Wednesday, January 12, 2011
Henry in Love
Mabel Watson Payne was just waking up from a nap when I called in this afternoon. Her thoughts were still occupied with dreams of the faraway land she lived in before getting born and launching herself into a world where time steadily passes. How rosy her cheeks and how mild her gaze.
Despite much effort, my daughter and I could not conclusively decide what to call the color (or colors) assumed today by this girl's eyes in the full light of the west-facing windows. The iris's rim and the pupil appeared as navy blue, while the iris itself seemed to combine glowing tints of green and gray and gold – with perhaps a lurking under-layer of pure blue (from the not-so-distant epoch when these eyes really were blue).
In honor of my daughter's birthday earlier this week I took her out shopping for some new office clothes downtown in San Francisco as soon as the daddy came home from work. Mabel Watson Payne spent a pleasant wakeful interlude with him, chiefly practicing her standing-up technique in many different locations around the apartment.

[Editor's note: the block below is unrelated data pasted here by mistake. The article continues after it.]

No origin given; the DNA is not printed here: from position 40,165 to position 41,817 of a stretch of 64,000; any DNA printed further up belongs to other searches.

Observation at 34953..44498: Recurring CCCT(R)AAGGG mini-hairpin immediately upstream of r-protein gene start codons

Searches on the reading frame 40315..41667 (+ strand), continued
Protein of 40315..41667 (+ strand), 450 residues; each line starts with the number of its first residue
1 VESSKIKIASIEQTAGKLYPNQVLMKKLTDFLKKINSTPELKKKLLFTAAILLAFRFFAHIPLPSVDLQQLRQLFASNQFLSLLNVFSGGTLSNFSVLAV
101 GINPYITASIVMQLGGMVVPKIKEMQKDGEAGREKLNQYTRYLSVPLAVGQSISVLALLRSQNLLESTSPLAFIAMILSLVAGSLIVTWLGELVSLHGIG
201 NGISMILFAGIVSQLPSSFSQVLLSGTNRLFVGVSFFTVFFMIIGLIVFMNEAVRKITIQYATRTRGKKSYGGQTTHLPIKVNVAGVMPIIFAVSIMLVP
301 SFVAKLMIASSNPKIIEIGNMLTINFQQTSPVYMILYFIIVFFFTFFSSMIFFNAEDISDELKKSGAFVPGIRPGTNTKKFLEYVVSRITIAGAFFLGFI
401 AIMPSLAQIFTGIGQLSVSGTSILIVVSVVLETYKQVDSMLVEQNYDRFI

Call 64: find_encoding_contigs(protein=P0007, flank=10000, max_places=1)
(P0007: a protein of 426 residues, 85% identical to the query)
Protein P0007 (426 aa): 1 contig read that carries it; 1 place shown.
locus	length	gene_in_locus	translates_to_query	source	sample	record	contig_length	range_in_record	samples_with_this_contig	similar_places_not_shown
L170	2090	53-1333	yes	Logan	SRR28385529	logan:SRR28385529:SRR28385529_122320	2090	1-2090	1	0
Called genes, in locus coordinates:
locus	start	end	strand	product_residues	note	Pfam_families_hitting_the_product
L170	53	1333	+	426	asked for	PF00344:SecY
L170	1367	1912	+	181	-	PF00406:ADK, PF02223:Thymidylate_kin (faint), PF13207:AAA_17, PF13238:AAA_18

Later – after we had come back to the house with our purchases and had eaten burrito dinners – I enjoyed the privilege of reading the ritual bedtime story to Mabel Watson Payne. We read her current favorite. It is called Henry in Love.
The anti-Disney aesthetic prevails in up-market current-days children's books. Where Disney creatures had over-large facial features and over-large feet and paws (or hands or gloves), these postmodern creatures have everything minimalistic.